- Greenwashing occurs where a “business makes claims about its products, services, processes, brands or its operations as a whole, or omits or hides information, to give the impression they are less harmful or more beneficial to the environment than they really are.”
- Greenwashing may occur via express statements, but it might also be implied through the use of symbols, emblems, logos, graphics, colours, and product brand names. And it may be in relation to:
- A specific product or service, eg labelling a product as ‘eco-friendly’ or ‘recycled’ or ‘natural’ when these descriptions are untrue, exaggerated, or misleading (even if only because they are ambiguous and have no regulated or commonly accepted definition); or
- The values and business practices of a company more generally, eg where a company that derives the majority of its revenue from oil and gas rebrands itself and gives the impression that renewable energy accounts for a substantial portion of its operations.
- Greenwashing forms part of a broader public emphasis on environmental, social, and governance (“ESG”) issues and considerations.
- In the legal market, ‘greenwashing’ is not a term of art. It is also very much a developing area of law, and (certainly in the UK) there do not appear to be any reported cases in which a claim has been expressly advanced using the term. Nonetheless, there are a number of different sorts of legal actions that might be available where a company engages in greenwashing. This article highlights some of the sorts of claims that could be considered when advising clients, as well as some of the key issues to be addressed for each type.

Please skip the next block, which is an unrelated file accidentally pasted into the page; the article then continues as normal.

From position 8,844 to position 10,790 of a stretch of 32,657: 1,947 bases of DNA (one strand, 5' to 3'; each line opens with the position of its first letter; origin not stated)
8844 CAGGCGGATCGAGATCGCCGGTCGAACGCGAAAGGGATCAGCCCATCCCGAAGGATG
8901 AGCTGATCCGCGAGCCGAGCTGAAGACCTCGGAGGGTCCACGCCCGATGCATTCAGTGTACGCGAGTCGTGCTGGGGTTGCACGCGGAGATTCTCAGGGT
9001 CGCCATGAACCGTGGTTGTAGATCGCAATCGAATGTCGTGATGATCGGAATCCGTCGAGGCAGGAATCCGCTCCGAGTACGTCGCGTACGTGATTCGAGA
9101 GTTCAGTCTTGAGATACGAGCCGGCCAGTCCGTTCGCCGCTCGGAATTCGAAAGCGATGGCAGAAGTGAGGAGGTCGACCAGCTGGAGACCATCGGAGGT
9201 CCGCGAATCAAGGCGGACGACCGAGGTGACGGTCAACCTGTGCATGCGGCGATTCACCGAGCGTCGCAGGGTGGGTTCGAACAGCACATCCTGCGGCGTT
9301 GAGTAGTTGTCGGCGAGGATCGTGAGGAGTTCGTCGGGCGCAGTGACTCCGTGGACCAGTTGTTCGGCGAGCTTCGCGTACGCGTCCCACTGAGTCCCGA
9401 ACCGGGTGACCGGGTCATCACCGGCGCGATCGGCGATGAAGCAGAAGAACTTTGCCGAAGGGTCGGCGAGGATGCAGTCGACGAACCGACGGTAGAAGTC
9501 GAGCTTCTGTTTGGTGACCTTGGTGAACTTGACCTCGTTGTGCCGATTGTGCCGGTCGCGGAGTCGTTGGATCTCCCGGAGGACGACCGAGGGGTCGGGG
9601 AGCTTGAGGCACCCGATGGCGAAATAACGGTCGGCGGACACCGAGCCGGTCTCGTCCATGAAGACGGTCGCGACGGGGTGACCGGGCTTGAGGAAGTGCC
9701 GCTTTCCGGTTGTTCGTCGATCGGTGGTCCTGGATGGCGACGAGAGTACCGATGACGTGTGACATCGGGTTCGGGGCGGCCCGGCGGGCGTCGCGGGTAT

- It is convenient to begin by considering the issue from the perspective of the various sorts of people who might be affected by an act of greenwashing. Thereafter, some of the main regulators are discussed, as it may be beneficial to consider involving a regulator at least initially rather than proceeding directly to litigation.
Click here to download and read the full article: